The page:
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Operation Broomsday: Street sweeper MF Broom returning to bike lanes this spring, city says

mf-broom-dpw-street-sweeper.jpeg
Courtesy
/
Richmond Department of Public Works
Vassar Sumpter, Richmond’s street cleaning operation manager, said MF Broom’s disappearance is due to a combination of things — like staffing and a difficulty getting replacement parts.

It’s been out of sight for several months. VPM News found out why.

In 2022, Richmond launched a street sweeper for bike lanes. A citywide naming campaign christened it MF Broom, after rapper MF Doom, who died two years earlier.

But MF Broom hasn’t been seen on city streets for months.

Vassar Sumpter, Richmond’s street cleaning operation manager, said MF Broom’s disappearance is due to a combination of things.

“First thing, the most important one, is we suffered from equipment shortages, just like everybody else,” he said. “For example, one of our hardware items are the brooms, the actual brooms that sweep up the debris. There was a nine-month delay in getting those brooms.”

Sumpter said their most recent shipment of replacement brooms were delivered in March. But brooms need to be replaced regularly, as do other parts of MF Broom, like the vacuum head that scoops up small debris.

“It's a very interesting piece of equipment in the bike lane,” Sumpter said about the sweeper, which cost the city more than $80,000. “It's only four feet wide. It's a little better than five feet tall.”

Other larger sweepers can cost up to $300,000.

Sumpter said because MF Broom cruises down bike lanes, his team has taken extra safety precautions, like posting signs letting cyclists know there’s work being done.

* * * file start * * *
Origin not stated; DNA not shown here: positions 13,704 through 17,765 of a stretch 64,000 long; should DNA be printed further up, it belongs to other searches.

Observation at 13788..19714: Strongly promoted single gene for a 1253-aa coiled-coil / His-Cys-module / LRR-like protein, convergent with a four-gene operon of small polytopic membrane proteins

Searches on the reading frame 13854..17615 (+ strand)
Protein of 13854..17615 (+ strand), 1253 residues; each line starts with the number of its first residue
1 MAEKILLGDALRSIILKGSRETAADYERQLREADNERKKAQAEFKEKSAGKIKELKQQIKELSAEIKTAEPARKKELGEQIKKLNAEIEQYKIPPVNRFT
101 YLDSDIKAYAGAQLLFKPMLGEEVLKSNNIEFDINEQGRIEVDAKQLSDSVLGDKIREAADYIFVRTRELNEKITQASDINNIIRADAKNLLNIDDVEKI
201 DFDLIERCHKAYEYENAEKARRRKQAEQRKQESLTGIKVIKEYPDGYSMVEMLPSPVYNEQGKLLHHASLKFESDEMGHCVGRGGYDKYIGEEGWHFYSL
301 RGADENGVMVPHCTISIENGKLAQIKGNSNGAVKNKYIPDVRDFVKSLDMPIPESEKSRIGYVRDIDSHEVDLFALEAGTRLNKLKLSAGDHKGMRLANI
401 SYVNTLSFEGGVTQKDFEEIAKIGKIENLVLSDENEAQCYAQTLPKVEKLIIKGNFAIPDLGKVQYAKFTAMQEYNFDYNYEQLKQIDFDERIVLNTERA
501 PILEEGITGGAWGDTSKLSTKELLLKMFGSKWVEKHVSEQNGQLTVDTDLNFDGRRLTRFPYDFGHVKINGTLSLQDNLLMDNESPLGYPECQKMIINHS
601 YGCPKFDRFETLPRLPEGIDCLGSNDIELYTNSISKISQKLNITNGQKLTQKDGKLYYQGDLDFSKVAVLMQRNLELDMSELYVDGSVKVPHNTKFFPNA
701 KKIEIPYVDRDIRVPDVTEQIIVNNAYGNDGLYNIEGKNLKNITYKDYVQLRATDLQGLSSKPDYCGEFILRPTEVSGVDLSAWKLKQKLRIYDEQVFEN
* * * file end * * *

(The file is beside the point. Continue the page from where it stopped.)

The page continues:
“It's definitely a different type of equipment to learn,” Sumpter said. You definitely have to be more aware of traffic, cars and bicycles and folks walking … There’s a lot of safety with it.”

Another explanation for the sweeper’s lack of visibility during the past several months, Sumpter said, was staffing. People trained to drive MF Broom left or were promoted, and others who worked supporting the sweeper — extra drivers and the prep crew — were also sparse.

Sumpter said it can take up to eight weeks to train new drivers.

“It's kind of a tag team thing, in that, we have to utilize leaf equipment to assist the bike-lane sweeper; we also have to do some vegetation removal,” he said. “So, it's a little bit more complicated than regular street sweeping, because we're in a confined space.”

During 2022, MF Broom cleaned 350 lane miles, Sumpter said. But this year, that number dropped down to 120 lane miles due to the issues. Sumpter didn’t offer an estimate for the number of miles that might be cleaned during the remainder of this year.

“Once we got to this year, we realized that we weren't going to be able to go full throttle, and that it was probably a better idea to double down on our training,” Sumpter said. “We initially started out with two folks on this piece of equipment, and now we have four.”

Sumpter, who said he’s an avid bike rider, said when MF Broom does reappear, cyclists will be able to check when lanes will be cleaned using the RVA311 app. Currently, they can use the app to report debris in the lanes.

“We monitor that on a daily basis. So, that's the best way to let us know,” he said. “But I'll be honest with you, the citizens have been outstanding, the folks who live on the bike lanes, they have done a really good job of helping us.”

MF Broom is set to reappear sometime early next year, Sumpter said.

“Starting in the spring will give us time to give an accurate schedule and get the bike lanes up to par for regular maintenance,” he said.

In the meantime, those new MF Broom drivers are also being trained on using leaf removal equipment and on preparing to remove other vegetation from roads.

Ian M. Stewart is the transportation reporter and fill-in anchor for VPM News.